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$$\begin{align} d\pi &= \theta dV + dS \\[3pt] & = (\theta \partial V/\partial t + \theta \mu S \partial V/\partial S + \theta S^2 \sigma^2 \partial^2 V/2\partial S^2 +\mu S ) dt + (\theta \sigma S\partial V/\partial t + \sigma S)dw \end{align} $$

In order for the portfolio to be riskless, they set $\theta = -(\partial V/\partial S) ^{-1}$. So essentially they are selling $1 / \Delta$ shares of the option and buying one stock. Why does this make the portfolio riskless?

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    $\begingroup$ Please see here and here. $\endgroup$ – Gordon Mar 28 '18 at 21:23
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Your equation should read:

$$\begin{align} d\pi & = \theta\frac{\partial V}{\partial t}dt + \theta\frac{\partial V}{\partial S}dS + \frac{1}{2}\theta\frac{\partial^2 V}{\partial S^2}(dS)^2 +dS \\ & = \left(\theta\frac{\partial V}{\partial t} + \theta\frac{\partial V}{\partial S}\mu S + \frac{1}{2}\theta\frac{\partial^2 V}{\partial S^2}\sigma^2S^2+\mu S\right)dt +\left(\theta\color{red}{\frac{\partial V}{\partial S}}\sigma S + \sigma S\right)dw \end{align}$$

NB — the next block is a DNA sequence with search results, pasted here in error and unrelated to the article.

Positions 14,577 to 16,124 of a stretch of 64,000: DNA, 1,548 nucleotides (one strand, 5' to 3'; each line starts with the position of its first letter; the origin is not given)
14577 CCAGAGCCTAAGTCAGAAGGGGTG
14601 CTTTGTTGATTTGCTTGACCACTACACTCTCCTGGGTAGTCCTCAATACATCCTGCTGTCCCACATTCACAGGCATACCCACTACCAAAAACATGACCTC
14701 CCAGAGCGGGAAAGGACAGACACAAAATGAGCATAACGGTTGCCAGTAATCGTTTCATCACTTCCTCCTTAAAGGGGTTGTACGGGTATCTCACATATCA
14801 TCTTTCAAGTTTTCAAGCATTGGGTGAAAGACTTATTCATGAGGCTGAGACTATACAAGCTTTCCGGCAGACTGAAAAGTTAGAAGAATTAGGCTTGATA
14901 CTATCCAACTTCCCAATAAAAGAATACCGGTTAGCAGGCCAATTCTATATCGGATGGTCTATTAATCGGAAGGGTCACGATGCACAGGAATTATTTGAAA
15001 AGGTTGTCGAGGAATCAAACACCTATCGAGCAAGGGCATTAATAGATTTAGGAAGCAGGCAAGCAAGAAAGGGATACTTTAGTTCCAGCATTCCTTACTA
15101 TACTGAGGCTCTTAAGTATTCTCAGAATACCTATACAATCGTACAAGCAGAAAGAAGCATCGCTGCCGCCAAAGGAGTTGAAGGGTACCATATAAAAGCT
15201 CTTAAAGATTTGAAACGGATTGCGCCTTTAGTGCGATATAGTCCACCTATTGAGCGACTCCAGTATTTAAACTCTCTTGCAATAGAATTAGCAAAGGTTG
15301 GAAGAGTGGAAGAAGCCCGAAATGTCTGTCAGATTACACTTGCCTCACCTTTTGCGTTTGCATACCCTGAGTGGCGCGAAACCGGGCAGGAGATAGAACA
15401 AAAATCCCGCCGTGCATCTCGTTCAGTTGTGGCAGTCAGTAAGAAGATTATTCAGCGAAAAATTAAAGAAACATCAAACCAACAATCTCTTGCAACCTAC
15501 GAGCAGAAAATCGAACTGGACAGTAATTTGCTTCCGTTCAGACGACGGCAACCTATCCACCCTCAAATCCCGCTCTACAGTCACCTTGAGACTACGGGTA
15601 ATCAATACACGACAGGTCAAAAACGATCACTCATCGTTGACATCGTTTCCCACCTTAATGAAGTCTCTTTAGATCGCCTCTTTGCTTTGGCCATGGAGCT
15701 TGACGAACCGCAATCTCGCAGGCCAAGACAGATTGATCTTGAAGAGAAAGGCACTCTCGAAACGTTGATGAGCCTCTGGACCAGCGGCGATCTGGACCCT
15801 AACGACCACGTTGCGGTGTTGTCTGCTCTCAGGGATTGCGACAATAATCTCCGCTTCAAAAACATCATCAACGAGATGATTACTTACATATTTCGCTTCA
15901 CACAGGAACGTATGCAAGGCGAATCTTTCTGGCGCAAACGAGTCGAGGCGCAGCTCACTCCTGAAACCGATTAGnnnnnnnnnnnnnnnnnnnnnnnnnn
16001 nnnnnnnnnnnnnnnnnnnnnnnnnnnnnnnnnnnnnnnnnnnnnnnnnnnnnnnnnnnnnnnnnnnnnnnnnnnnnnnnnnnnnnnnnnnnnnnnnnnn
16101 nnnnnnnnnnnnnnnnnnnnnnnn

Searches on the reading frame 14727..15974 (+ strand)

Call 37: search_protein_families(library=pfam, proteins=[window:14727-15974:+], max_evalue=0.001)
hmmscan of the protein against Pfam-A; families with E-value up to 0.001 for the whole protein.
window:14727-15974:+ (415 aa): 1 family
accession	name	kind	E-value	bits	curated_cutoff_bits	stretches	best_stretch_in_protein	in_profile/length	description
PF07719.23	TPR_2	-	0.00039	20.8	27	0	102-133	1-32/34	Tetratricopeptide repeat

The only stochastic, i.e. risky term, in the equation above is:

$$ \left(\theta\frac{\partial V}{\partial S}\sigma S + \sigma S\right)dw $$

where $w$ is a Brownian Motion. Thus by setting:

$$\theta=-\frac{1}{\frac{\partial V}{\partial S}}$$

you cancel all stochastic terms and eliminate risk, therefore the portfolio must yield the risk free rate.

As an aside, note that the portfolio as defined here, $\pi = \theta V + S$ with $\theta=-(\partial V/\partial S)^{-1}$, is not strictly speaking self-financing $-$ check the comment by Gordon for more details.

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